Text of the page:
Dead Men Tell No Tales
Imagine a website with over 950,000 users, $1.2 billion in revenue, and 13,000 listings for illegal drugs, guns, fake IDs, and assassinations— all accessible to anyone with a computer. Imagine it’s run by a straight-laced kid in San Francisco, that the US Postal Service ships the drugs, and that the FBI has no idea how to take it down.
You’re imagining Silk Road, a creature of the deep web that emerged in February 2011 as one of the most successful innovations in the history of the drug trade.
On Oct. 1, the FBI arrested the alleged founder of Silk Road, “Dread Pirate Roberts,” in a San Francisco public library while he was administering the site. The suspect, Ross William Ulbricht, 29, didn’t even have a chance to close his laptop. The FBI shuttered the site and seized about 144,000 bitcoins (roughly $100 million) from Ulbricht. Another $300 million of Ulbricht’s bitcoin profits remain untouched and unaccounted for.
The FBI Office of Public Affairs told the Observer in an email that the Bureau would continue to “devote resources to prosecuting the criminals and groups responsible,” calling the group’s activities “nefarious.” Ulbricht would disagree. On his LinkedIn page, which remains online, Ulbricht wrote, “I am creating an economic simulation to give people a first-hand experience of what it would be like to live in a world without the systemic use of force.”
For two years, law enforcement made over 100 undercover drug purchases from Silk Road and slowly assembled a case based on Roberts’s mistakes. The FBI said Ulbricht used the same username across web forums to promote Silk Road and recruit developers. The Bureau gathered evidence that Ulbricht used his personal Gmail address when recruiting administrators, left his IP address on servers used to administer the website, and made public posts soliciting fake IDs. Finally, there were the six murders Ulbricht allegedly ordered over the site.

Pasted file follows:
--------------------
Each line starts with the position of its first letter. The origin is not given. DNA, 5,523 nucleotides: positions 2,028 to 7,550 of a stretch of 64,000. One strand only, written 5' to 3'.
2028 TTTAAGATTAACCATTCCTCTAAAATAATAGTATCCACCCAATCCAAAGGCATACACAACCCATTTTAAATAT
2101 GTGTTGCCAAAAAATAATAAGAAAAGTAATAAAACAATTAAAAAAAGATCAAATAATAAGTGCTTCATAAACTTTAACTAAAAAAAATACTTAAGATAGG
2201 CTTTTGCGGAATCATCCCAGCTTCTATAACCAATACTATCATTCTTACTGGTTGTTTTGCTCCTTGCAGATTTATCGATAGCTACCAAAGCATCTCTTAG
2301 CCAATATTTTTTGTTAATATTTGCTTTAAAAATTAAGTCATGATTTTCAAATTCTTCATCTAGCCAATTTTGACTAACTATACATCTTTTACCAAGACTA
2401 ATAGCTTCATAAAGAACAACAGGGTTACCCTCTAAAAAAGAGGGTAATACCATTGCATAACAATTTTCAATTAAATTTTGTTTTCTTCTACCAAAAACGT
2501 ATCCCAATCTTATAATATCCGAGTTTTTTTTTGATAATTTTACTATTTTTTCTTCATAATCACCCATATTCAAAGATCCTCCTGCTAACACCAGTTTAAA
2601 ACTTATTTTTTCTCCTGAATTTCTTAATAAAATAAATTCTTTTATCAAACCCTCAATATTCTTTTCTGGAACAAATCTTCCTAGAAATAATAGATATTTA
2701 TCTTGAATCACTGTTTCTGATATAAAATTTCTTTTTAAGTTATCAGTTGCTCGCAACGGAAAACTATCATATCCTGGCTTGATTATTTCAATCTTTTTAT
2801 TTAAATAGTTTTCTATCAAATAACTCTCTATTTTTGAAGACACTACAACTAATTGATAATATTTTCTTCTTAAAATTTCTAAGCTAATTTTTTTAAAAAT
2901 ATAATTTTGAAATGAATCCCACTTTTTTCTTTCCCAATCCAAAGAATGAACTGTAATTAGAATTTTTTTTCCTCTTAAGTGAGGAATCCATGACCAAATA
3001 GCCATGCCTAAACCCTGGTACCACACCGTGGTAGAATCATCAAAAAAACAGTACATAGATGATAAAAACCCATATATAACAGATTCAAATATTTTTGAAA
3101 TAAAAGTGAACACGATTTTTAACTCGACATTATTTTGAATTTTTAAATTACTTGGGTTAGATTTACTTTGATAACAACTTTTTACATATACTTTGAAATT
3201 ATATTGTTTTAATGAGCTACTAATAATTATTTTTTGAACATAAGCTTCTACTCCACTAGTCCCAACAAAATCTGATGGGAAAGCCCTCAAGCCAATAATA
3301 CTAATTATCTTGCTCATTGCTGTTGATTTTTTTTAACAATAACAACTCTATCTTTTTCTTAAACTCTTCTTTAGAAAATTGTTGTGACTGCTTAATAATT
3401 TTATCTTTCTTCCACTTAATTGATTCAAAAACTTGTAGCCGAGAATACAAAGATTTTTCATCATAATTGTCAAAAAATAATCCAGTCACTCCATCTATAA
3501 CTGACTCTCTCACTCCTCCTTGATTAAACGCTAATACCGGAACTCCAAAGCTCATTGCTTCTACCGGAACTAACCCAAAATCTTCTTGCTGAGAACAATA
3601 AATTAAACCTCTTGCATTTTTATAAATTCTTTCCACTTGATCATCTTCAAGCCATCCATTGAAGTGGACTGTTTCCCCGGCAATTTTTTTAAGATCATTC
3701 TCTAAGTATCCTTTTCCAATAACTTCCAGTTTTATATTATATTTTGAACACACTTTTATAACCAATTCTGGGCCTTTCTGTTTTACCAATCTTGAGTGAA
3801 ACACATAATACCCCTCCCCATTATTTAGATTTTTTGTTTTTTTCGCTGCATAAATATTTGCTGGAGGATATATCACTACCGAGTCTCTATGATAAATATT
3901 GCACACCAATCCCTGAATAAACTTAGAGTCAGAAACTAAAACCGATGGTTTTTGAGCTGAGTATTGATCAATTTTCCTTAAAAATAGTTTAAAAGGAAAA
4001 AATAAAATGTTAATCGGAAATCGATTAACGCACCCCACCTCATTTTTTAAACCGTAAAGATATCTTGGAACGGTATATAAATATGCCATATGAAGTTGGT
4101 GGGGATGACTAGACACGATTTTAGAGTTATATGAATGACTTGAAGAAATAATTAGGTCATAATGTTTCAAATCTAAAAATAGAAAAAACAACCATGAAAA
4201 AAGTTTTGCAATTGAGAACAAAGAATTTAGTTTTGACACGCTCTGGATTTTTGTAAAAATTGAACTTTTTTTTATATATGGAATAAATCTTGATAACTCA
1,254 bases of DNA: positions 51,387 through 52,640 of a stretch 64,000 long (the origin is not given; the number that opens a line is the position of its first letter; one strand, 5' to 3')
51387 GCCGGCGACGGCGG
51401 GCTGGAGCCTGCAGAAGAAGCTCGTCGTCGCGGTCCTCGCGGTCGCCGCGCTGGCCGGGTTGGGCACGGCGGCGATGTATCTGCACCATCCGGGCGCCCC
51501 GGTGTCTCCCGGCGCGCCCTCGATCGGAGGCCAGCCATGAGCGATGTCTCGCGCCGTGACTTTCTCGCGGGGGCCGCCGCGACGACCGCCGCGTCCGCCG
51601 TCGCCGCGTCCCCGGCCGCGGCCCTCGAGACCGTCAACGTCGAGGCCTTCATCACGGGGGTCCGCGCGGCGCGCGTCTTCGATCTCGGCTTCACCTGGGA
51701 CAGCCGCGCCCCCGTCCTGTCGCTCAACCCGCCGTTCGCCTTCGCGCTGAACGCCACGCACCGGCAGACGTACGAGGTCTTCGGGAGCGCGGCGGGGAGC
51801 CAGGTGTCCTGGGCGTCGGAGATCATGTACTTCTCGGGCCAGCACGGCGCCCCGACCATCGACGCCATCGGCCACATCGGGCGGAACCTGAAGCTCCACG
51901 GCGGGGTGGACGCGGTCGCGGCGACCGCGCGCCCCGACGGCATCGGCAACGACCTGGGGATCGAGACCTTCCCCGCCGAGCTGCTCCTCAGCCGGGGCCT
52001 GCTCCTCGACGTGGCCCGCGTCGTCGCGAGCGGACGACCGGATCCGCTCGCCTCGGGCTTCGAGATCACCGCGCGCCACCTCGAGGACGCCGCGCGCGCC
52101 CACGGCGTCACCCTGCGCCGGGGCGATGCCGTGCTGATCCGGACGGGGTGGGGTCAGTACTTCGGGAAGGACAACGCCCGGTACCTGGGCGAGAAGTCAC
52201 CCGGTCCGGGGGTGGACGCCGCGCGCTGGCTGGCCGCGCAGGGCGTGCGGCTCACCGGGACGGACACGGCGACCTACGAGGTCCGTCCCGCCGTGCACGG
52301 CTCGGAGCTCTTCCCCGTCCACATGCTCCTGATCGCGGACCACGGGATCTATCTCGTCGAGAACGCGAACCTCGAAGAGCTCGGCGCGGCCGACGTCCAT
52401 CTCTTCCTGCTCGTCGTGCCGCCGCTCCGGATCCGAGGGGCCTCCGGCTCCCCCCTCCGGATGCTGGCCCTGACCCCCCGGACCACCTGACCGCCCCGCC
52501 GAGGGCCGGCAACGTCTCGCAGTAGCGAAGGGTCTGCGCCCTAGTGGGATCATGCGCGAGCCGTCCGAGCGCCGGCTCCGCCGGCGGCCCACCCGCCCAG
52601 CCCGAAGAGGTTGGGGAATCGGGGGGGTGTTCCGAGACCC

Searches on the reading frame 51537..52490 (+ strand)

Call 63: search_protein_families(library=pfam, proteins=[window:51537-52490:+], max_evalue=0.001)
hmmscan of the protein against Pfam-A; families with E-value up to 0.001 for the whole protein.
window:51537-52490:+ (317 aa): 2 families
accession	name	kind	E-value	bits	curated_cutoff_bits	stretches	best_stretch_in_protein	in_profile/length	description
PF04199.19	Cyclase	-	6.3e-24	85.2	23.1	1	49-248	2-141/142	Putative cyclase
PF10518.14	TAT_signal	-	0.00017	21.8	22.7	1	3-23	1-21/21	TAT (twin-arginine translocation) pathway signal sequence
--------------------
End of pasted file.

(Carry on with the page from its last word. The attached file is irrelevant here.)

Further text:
Dread Pirate Roberts built the site using The Onion Router, or “Tor,” named for its layers of encryption. Tor hides the IP address of host servers for its websites by using more than 5,000 relays across the world— all made possible by Tor users who volunteer their IP addresses. After a simple software download, Tor pages are available to anyone. They make up part of what is known as the “deep web.”
Once on the Tor Network, the doors to Silk Road were completely open. From ecstasy to Afghan heroin, fake passports to ATM hacking guides, murders for hire to 20,000 Facebook likes, the Silk Road stores were vast. And because of Tor’s encryption, neither the website host nor its visitors could be traced.
Silk Road used bitcoin, a peer-to- peer cryptocurrency. Since bitcoins pass to and from digital wallets with only an address as their identifier, bitcoin users can remain completely anonymous.
Even if law enforcement attached a name to a bitcoin address, Silk Road sent the coins through a series of dummy transactions to obscure the record of bitcoin transactions. This process makes it nearly impossible to track where bitcoins start and where they end up. On Silk Road, both the buyer and seller were safe from identification. Roberts said in a rare Forbes interview last year that bitcoins return power to the individual by allowing people to “control the flow and distribution of information and the flow of money.” “We’ve won the State’s War on Drugs because of bitcoin,” Roberts claimed, “and this is just the beginning.”